[Warning: This article contains spoilers about the finale of HBO's The Night Of. Read at your own risk!]

"How about a series with a cop who doesn't give a sh--?"

That's the TV pitch one of Detective Box's (Bill Camp) colleagues jokingly suggests in a bar at the start of the finale of HBO's The Night Of.

By the end of the episode, we finally know who killed Andrea — and also have a possible setup for Season 2 — thanks to the work of a cop who very much does give a sh--, despite appearances to the contrary.

Turns out, the guilty party is not Naz (Riz Ahmed), but rather Andrea's financial advisor, Ray (Paulo Costanzo), who killed her after she caught him stealing from her accounts to pay off his gambling debts. Who saw that one coming? Not me, at all.

HBO's The Night Of is must-watch TV

It's Box himself who fingers Ray, after noticing on surveillance tapes that Andrea looks over her shoulder like she's being followed moments before getting into Naz's cab. That sends him down a rabbit hole that turns up all kinds of circumstantial evidence, including footage of Andrea and Ray arguing outside a store the night of her murder, bank statements that show $300,000 of withdrawals the month before her murder, cell phone records that place Ray in the vicinity of her apartment, and more surveillance footage that shows Ray driving home at 2 a.m. the night of the murder (using cash rather than his EZ Pass to pay tolls), as well as potentially throwing away a knife outside his house. (That's what that second set of photos showed, right?)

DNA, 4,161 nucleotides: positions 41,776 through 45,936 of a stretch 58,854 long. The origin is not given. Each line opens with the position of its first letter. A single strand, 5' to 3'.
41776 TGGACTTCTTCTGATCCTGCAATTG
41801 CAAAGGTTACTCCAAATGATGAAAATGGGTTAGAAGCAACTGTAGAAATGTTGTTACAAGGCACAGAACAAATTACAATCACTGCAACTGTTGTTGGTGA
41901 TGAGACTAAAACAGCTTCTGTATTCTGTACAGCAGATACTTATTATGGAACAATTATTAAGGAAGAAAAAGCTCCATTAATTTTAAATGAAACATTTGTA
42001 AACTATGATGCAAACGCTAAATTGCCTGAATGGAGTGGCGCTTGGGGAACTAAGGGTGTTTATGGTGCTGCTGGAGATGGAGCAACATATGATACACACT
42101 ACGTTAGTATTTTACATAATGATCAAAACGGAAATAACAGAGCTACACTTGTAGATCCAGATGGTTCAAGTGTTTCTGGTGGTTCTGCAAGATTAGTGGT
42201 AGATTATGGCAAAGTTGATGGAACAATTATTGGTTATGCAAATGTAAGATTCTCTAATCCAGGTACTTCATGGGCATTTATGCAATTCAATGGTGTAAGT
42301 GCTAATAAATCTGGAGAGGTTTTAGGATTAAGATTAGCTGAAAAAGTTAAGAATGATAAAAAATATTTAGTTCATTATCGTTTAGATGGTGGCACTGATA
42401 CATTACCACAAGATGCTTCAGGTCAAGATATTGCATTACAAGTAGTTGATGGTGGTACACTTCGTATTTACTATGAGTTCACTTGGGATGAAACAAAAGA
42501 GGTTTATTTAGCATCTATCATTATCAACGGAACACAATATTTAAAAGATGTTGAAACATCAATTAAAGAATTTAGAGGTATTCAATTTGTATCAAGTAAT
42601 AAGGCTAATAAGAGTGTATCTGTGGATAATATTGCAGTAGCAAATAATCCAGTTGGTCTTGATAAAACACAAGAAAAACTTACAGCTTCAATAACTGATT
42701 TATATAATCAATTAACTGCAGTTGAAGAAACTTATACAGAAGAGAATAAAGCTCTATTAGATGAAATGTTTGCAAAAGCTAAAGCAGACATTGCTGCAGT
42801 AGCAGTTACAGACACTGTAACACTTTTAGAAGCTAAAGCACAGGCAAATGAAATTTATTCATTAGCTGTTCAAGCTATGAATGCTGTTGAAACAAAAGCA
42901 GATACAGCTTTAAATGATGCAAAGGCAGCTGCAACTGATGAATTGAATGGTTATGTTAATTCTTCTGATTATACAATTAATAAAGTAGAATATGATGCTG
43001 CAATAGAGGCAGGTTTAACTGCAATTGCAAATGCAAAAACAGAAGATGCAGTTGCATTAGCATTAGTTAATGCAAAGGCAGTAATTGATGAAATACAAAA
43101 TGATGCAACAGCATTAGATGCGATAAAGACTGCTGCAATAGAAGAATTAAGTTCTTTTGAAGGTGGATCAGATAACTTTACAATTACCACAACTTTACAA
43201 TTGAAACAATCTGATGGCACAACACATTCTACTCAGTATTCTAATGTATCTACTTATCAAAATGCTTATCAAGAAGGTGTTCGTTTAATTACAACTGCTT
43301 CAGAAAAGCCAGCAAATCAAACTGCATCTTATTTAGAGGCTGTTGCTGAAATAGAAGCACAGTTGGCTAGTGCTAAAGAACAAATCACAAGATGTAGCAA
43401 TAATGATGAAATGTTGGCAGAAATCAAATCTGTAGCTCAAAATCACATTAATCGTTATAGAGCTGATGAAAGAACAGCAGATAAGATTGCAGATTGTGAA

But wait a minute. What about Naz? Well, the series ends with Naz a free man, thanks to a deadlocked jury who can't decide whether he's guilty or innocent. In a serendipitous twist for Helen Weiss (Jeannie Berlin), this comes after she's already seen the pile of evidence against Ray, so she declines to prosecute Naz further, rather than requesting a retrial.

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However, it's far from a happy ending for Naz. He returns to his parents' home in Queens with a full-on drug habit, if not an addiction (as well as an unfortunate neck tattoo), and one of the first things he does is buy drugs from a local dealer to smoke in the very spot by the river where he sat with Andrea hours before she was killed.